shows that the translation and notes Εκ τ' εφανον πασαι σκοπιαι, και were not always made by the fame opwoyés ateli,

person. We have a fímile too, Kel vanal, segvolev f'ap upepo much of the same nature in a Son

net of Spenser, as Mr. Thyer hath egryn amset ai@np.

obseryed. Sonnet 40, So when thick clouds inwrap the mountain's head,

Mark when she smiles with amiable O'er Heav'n's expanse like one chear, black cieling spread;

And tell me whereto can you liken Sudden, the Thund'rer with a flashing ray,

When on each eye-lid sweetly do Bursts through the darkness, and

appear lets down the day :

An hundred Graces as in shade The hills fhine out, the rocks in

to fit. prospect rise,

Likest it seemeth, in my simple wit, And streams, and vales, and fo Unto the fair sun-fhine in fumrests (trike the eyes,

mer's day; The smiling scene wide opens to That when a dreadful storm away the fight,

is fit, And all th? unmeasur'd æther Through the broad world doch flames with light,

spread his goodly ray:

At fight whereof each bird that fits Mr. Pope translates it as if Jupiter on spray, lightend, which makes it a horrid And every beast that to his den rather than a pleasing scene; but was fled,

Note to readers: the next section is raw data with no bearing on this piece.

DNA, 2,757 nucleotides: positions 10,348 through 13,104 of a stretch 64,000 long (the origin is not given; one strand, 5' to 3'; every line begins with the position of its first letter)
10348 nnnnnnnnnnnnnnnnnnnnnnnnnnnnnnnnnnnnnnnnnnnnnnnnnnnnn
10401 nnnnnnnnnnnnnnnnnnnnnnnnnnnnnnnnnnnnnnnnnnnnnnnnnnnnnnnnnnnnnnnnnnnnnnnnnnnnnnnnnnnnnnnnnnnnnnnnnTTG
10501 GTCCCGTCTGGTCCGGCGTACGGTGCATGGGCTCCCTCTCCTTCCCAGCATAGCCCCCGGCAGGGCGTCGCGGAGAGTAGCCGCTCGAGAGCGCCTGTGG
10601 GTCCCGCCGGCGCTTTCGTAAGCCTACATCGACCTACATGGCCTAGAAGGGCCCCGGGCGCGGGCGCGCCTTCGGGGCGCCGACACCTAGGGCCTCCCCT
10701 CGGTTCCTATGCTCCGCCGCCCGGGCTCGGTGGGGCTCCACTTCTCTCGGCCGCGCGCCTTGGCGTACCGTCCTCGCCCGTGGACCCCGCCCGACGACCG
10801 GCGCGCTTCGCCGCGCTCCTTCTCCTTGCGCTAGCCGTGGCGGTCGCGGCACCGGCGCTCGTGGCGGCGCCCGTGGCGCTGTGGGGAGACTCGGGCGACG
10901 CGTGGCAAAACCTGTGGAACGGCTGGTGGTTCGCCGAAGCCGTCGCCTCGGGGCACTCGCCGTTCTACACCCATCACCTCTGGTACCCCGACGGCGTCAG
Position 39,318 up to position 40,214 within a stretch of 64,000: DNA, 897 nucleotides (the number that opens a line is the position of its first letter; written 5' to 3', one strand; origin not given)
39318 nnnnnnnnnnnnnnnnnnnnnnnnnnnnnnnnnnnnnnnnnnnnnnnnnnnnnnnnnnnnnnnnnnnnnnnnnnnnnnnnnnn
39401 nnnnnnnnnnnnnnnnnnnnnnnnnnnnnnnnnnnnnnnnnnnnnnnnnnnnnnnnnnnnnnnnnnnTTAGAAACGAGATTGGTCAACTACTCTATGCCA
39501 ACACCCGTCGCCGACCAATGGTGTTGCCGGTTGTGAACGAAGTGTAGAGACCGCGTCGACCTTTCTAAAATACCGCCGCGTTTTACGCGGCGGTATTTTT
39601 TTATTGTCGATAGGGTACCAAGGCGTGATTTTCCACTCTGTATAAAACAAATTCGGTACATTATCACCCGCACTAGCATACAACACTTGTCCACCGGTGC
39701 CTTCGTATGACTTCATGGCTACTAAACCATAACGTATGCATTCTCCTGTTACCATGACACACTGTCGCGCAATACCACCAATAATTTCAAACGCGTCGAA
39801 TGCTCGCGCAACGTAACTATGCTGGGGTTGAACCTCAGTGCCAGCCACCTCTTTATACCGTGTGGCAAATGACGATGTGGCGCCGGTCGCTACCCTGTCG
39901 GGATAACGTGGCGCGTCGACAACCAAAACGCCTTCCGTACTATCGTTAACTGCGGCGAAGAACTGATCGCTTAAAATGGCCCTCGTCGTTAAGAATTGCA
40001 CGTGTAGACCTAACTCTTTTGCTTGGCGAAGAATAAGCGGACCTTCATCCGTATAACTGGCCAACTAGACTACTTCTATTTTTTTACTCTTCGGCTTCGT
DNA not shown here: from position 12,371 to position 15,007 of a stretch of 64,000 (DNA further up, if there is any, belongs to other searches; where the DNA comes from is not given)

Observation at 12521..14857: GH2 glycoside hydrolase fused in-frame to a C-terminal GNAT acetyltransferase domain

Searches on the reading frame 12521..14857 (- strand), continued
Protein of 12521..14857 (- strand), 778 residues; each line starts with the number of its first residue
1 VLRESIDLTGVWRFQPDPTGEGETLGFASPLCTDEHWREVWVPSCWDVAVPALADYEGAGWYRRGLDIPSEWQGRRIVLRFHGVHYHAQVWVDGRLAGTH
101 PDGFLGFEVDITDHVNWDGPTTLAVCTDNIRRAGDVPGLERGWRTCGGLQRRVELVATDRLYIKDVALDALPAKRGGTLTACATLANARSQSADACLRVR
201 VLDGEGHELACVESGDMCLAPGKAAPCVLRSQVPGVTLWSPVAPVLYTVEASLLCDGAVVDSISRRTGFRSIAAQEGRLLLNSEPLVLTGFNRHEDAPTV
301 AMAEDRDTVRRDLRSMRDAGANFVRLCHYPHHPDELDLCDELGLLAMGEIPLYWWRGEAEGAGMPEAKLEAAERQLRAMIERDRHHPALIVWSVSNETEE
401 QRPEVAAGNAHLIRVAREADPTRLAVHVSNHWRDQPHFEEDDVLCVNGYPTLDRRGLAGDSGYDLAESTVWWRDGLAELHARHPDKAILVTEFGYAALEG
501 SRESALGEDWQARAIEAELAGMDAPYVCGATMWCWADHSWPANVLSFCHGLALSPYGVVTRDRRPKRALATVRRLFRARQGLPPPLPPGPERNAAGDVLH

Como

R 3

Heav'n's chearful face, the louring element

490 Scowls o'er the darken’d landskip snow, or shower; If chance the radiant sun with farewel sweet Extend his evening beam, the fields revive, The birds their notes renew, and bleating herds Attest their joy, that hill and valley rings. 495 O shame to men! Devil with Devil damn'd Firm concord holds, men only disagree Of creatures rational, though under hope Of heav'nly grace: and God proclaming peace, Yet live in hatred, enmity, and strife

500 Among themselves, and levy cruel wars, Wasting the earth, each other to destroy: As if (which might induce us to accord)

Man Come forth afresh out of their late 494.-bleating herds] Dr. Bentdismay,

ley reads flocks, and fays that herd And to the light lift up their is a word proper to cattel, that do drooping head.

not bleat. "But herd is originally the So my storm-beaten heart likewise common name for a number of any is cheared,

fort of cattel: Hence Shepherd, With that fun-fhine, when cloudy that is Sheepherdsman, see VII. 462. looks are cleared.

Pearce. See also a fimile of the fame kind - Bleating herds is much such an exin Boethius De Conf. L. 1. and in prefsion as Spenser's flercy cattel in Dante's Inferno. C. 24.

Colin Clout's come home again.

496. O fame to men! &c.] This 489. o'erspread reflection will appear

the Heav'r's chearful face,] Spenser, tinent and natural, when one con

more per Fairy Queen, B. 2, Cant. 12. St. 34. fiders the contentious age, in which And Heaven's chearful face enve- Milton liv'd and wrote. Thyer.

loped. Tbger.